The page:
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Sans Souci-Notes before a concert

Garden exterior at Sans Souci

A journal of our visit to Sans Souci and notes on a program of the Four Nations Ensemble in New York City on March 7th, 2002 #

The philosopher's salon at Sans Souci

This King was a francophile (his collection of Watteau is a revelation and he felt the German language “crude and almost barbaric”), an industrious flautist-composer, and a rococo obsessed art patron. At his death, his nephews and nieces simply closed the doors on his encrusted rooms and decorated their palace apartments in solid wood triangle, parallelograms and quadrangle forms. Moving from a Frederick wing of a palace to a Fredrick Wilhelm II wing is shocking in disagreement. There is no modulation from one generation to another, only a well marked boundary #

Voltare's bedroom at Sans Souci.

Rococo music is reputed as being fussy, pretty, superficial, decorative, and inconsequential. But listen to what Frederick writes in a letter to his sister about some music he has written for her. “In the adagio I was thinking of the long months since our parting and therefore found the tone of painful lamentation. In the allegro I indulged my hope for seeing you again.” These are the words of a young romantic and not the fashion obsessed aristocrat. They also represent a series of musical values that belie the reputation of music at Sans Souci. In fact, it is at Sans Souci where the Empfindsamer, or sensitive stile enjoyed its greatest flowering. #

The music room at Sans Souci where JS Bach performed for the court of Frederick the Great

Frederick’s love of thought and art is remarkable among monarchs. However, Frederick had limitations and though he was surrounded by Bachs, he never quite understood the towering quality of either J. S. or his son, C. P. E. Bach. Though no one’s music from Berlin speaks more vibrantly than Carl Phillip’s, it seems that he was kept in the shadows throughout his career in Berlin. Johann Sebastian’s visit, though a curiosity for the King, was not fully recognized as the event of the century at Sans Souci. The arrival of the dedicated score for The Musical Offering went unnoticed. In a perverse manner, we will skip over C. P. E. Bach to look at a lesser-known keyboard player in Frederick’s service, Christoph Schaffroth (1709-1763). (2014 is the tercentenary of Carl Phillips’ birth and we plan to celebrate.) #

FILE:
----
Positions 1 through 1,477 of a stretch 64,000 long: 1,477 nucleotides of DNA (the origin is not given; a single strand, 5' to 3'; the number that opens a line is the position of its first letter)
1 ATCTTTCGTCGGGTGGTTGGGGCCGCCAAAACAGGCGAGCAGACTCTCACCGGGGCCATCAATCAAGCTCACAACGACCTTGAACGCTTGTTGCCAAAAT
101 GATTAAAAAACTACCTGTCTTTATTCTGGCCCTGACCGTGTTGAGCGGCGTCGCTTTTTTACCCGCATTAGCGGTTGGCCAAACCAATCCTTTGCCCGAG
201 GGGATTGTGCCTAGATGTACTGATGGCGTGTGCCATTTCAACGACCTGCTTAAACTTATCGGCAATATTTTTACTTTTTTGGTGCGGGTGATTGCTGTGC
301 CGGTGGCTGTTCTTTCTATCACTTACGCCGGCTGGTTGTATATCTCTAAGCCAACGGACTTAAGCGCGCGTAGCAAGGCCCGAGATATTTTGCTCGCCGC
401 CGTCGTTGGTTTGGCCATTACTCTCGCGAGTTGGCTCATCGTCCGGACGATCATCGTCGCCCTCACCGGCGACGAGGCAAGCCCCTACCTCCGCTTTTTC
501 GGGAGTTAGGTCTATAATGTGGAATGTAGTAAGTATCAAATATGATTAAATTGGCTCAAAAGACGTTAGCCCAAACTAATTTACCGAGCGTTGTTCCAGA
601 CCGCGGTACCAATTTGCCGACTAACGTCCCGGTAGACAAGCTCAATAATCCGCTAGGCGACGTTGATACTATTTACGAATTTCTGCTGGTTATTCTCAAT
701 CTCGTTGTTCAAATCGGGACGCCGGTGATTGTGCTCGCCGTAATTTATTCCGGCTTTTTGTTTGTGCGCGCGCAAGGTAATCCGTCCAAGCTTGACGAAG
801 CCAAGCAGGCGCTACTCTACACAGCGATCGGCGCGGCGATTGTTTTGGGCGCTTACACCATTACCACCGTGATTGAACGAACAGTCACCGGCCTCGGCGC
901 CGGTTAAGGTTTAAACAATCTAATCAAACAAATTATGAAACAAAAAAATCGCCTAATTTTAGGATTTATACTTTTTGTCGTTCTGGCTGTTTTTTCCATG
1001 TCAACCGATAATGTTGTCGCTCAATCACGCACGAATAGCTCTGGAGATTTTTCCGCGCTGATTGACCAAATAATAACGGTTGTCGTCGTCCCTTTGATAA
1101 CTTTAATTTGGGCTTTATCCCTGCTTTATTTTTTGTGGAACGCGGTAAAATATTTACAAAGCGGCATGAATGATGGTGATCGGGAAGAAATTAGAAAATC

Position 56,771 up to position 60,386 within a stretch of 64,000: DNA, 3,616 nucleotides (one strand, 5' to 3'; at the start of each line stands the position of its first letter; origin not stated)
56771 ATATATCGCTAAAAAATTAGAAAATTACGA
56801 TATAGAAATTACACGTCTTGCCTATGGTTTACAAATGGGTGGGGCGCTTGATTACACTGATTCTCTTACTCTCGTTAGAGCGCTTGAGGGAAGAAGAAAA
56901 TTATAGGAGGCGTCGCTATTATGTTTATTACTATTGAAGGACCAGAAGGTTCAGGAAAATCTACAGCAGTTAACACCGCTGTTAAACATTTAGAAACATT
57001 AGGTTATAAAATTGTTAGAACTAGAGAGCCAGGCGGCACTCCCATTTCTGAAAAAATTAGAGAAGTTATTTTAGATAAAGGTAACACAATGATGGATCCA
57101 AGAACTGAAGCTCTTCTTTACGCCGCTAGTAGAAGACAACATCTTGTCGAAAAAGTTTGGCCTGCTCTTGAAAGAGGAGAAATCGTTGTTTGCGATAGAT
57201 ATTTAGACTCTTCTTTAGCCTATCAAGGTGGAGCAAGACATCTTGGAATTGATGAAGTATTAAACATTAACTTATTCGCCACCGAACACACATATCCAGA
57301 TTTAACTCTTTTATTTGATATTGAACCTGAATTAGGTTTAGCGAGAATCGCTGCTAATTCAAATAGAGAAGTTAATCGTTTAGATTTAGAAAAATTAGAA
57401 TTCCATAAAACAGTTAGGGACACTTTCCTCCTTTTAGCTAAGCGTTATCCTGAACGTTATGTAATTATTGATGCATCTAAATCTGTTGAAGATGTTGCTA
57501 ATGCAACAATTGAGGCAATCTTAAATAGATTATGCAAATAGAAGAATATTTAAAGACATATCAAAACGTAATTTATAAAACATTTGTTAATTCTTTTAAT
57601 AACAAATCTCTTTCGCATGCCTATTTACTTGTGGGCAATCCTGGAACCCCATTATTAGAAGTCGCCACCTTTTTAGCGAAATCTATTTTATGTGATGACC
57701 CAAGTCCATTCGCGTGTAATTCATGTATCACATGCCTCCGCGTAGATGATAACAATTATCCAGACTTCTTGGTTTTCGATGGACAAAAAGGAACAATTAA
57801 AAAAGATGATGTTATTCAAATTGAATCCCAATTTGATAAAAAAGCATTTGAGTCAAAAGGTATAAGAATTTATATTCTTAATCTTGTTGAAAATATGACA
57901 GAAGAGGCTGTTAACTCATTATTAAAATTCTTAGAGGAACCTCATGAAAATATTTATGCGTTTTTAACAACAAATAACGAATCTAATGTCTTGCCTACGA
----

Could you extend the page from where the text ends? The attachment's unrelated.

Rococo traceries in Frederick's music room

Of all the works on our program, Johann Gottlieb Graun’s Trio in G for flute, violin and continuo meets our expectations for the delight and vitality we have come to expect from rococo music. Johann Graun (1703-1771), student of Tartini, teacher of Wilhelm Friedemann Bach, and admired by Johann Sebastian Bach has left unexplored chamber music delights and this work will make you want to know more. How fine that he gives the cellist rococo riffs that respond to the flute and violin. Here there is lyricism and sparkle that reminds us of the silver and gold that shimmers by candlelight or sunlight in every room at Sans Souci. And yet, all the embellished charm is supported by excellent counterpoint. No wonder Johann Sebastian sent his favorite son for lessons with this modern master. #

The 1711 Strad Cello once Duport's used to perform with Beethoven-always in famous hands!


Two of Frederick the Great's flutes made by Quantz

And so, with his monumental B minor sonata for flute and harpsichord as well as this more domestic work in E major for flute and continuo, Bach has gone Empfindsamkeit and written what he feels is a modern chamber piece. The E major sonata was probably written for one of Frederick’s court flautists. But beyond anything else that was heard in this royal music room and in the words of John Dryden, it is music charms the sense and captivates the mind. #


  1. Angus Whyte says:

    Dear Andy, I’ve just read your most enchanting program notes for your Wednesday concert, and it pains me deeply that I am unable to hear it in person. Wishing you a huge audience and equally huge success, I dare to hope that the program will be recorded.
    All best, Angus

  2. Steven Mays says:

    Thanks so much, Andy, for this terrific introduction to the music we’ll hear tonight, and for all the photo research that went into the notes, too.
    Your web notes are a real value-added accompaniment to beautiful concerts; would that all performers we so attentive to their audiences!

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